Ehere they are, the electrifying moments in the stadiums, even if some follow the events of the World Cup with subdued emotions. For example, in those final minutes of the game between Uruguay and Ghana, in which the South Americans were 2-0 up, but suddenly needed a goal to go through after a goal from South Korea in the parallel game.
The air crackles in the eight minutes of stoppage time. Horror, fear, hope, the great football feelings fill the stadium. Ghana can also go through with two goals because Uruguay suddenly throws everything forward. Luis Suárez sits on the bench in shock, it should be the last World Cup moments of a legend, while something amazing happens in the stands: Hundreds, probably thousands of people flock to the exits and go home. It’s a weird World Cup.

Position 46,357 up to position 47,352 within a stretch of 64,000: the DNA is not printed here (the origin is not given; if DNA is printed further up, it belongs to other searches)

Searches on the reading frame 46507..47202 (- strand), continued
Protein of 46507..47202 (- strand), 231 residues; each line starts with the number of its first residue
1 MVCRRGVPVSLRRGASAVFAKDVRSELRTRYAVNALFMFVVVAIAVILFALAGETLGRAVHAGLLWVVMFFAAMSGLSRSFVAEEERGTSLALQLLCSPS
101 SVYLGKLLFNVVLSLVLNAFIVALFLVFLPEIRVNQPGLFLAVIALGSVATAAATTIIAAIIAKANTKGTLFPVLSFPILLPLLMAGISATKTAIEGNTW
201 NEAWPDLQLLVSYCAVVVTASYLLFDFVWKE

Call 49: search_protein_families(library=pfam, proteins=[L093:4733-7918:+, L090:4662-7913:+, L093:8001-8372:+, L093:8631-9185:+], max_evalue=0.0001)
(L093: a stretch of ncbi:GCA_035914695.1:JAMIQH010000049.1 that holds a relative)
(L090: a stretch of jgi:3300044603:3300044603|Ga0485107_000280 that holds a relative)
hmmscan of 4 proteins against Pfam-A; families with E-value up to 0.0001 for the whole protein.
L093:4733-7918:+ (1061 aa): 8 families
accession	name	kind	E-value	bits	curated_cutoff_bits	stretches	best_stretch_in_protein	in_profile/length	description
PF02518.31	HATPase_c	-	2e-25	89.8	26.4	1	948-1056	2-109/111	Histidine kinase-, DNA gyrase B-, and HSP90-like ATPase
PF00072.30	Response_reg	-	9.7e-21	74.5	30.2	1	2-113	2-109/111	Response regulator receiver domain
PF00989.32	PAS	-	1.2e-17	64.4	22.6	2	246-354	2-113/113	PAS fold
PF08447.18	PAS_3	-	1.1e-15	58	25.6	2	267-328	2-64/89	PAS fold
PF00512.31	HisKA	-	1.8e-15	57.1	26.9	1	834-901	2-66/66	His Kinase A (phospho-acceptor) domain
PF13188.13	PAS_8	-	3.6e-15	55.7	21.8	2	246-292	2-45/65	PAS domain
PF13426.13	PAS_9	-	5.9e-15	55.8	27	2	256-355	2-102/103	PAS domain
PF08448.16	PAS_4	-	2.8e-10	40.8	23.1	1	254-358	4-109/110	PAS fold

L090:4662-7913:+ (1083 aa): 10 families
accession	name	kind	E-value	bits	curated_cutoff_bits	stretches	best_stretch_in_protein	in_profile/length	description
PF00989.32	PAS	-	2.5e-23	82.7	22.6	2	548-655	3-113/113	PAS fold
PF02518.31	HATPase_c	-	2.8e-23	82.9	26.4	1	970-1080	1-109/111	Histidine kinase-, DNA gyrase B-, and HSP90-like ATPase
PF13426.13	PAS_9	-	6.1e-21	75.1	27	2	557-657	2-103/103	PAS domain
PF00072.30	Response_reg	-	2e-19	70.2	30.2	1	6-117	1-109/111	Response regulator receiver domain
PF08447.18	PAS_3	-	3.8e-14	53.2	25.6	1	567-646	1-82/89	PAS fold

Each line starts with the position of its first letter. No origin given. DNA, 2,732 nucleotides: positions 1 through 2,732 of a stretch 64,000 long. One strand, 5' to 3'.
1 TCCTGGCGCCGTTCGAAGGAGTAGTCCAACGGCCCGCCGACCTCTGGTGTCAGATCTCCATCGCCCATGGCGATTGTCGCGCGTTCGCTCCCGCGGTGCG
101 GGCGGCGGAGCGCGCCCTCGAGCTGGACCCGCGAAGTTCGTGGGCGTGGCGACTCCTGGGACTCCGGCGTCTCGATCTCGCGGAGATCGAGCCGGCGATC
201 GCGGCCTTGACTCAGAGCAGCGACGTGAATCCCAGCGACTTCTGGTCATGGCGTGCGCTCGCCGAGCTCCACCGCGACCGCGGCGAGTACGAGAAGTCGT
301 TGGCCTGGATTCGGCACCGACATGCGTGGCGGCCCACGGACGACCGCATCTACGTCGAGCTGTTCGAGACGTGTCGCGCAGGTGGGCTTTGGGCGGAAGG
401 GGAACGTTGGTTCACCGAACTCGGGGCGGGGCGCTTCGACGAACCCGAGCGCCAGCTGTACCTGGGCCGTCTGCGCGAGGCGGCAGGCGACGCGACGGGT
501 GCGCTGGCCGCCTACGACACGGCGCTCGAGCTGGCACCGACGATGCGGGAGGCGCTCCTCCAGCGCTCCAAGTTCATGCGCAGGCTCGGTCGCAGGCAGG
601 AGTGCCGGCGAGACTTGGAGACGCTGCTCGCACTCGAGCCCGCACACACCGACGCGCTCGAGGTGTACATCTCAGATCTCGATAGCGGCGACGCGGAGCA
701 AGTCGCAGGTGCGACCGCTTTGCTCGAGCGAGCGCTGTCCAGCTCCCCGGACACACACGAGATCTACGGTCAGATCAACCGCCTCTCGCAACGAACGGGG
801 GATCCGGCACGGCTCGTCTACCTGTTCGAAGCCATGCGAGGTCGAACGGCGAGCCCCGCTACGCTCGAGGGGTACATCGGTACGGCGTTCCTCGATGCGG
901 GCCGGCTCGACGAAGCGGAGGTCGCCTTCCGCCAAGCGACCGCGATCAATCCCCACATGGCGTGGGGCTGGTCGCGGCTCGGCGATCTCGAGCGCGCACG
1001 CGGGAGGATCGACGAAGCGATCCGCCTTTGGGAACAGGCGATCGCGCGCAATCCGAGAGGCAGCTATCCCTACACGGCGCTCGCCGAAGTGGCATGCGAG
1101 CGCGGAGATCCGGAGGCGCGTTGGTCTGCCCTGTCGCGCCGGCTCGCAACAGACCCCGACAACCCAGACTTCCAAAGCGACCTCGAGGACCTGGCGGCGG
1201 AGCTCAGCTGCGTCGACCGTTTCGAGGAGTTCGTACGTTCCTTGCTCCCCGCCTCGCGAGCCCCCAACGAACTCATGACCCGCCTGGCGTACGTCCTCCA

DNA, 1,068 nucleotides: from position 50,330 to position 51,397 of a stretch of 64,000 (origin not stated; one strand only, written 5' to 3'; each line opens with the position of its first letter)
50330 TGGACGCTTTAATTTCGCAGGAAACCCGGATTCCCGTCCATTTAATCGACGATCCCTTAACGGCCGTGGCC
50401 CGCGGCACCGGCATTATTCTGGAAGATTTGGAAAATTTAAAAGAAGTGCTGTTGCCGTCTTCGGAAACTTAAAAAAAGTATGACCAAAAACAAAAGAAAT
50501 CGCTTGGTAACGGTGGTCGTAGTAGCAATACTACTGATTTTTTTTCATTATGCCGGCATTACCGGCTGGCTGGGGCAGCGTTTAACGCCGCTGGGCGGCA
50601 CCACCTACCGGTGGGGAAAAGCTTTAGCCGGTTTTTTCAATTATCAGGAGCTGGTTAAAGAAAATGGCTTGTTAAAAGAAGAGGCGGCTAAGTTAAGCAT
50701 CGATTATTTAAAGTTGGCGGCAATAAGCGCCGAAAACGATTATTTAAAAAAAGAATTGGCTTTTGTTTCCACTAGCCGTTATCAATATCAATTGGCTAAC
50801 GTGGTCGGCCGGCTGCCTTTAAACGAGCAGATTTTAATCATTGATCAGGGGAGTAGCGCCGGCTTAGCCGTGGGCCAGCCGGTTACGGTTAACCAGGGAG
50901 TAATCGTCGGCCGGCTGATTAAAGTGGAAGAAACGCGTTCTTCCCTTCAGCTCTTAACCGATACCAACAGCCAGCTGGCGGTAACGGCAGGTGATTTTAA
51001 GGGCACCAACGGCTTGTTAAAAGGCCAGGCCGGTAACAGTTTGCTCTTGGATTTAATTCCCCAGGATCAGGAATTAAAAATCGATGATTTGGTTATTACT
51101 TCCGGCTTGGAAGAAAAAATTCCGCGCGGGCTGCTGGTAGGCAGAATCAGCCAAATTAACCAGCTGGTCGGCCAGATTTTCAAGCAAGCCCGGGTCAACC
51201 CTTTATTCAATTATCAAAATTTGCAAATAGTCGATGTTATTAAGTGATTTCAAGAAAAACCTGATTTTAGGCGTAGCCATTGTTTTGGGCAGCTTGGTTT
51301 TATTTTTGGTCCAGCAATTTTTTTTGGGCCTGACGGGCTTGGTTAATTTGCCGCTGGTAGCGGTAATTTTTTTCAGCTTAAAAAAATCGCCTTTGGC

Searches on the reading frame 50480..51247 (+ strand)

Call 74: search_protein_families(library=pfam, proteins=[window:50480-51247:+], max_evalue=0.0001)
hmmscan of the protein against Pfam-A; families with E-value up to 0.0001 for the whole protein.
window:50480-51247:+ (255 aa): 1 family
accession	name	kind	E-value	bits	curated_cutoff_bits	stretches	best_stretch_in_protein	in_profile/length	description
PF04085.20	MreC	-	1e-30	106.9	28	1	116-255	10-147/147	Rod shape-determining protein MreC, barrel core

Didn’t you understand the drama? Don’t you care? Enigmatic. But the late evening at least provides clues. Since Switzerland plays against Serbia, the winner of the politically highly explosive duel reaches the round of 16. So on to the Corniche coast road, where there are many screens. On the huge screens in the Orient Perl, however, only the almost meaningless game of the Brazilian B-Elf against Cameroon is running.
80 meters further in the Halul Cafe there are eight screens, the waiter says: “Only Brazil”. A bit further at the big public viewing: Brazil, Brazil, Brazil. But isn’t the other game more exciting? Smile, shrug.
It would have been easier to go to the stadium at this World Cup than to find a screen that shows what’s really interesting that evening. But that too is probably just a question of perspective for Brazil this Monday (8 p.m. in the FAZ live ticker for the World Cup, on ZDF and on MagentaTV).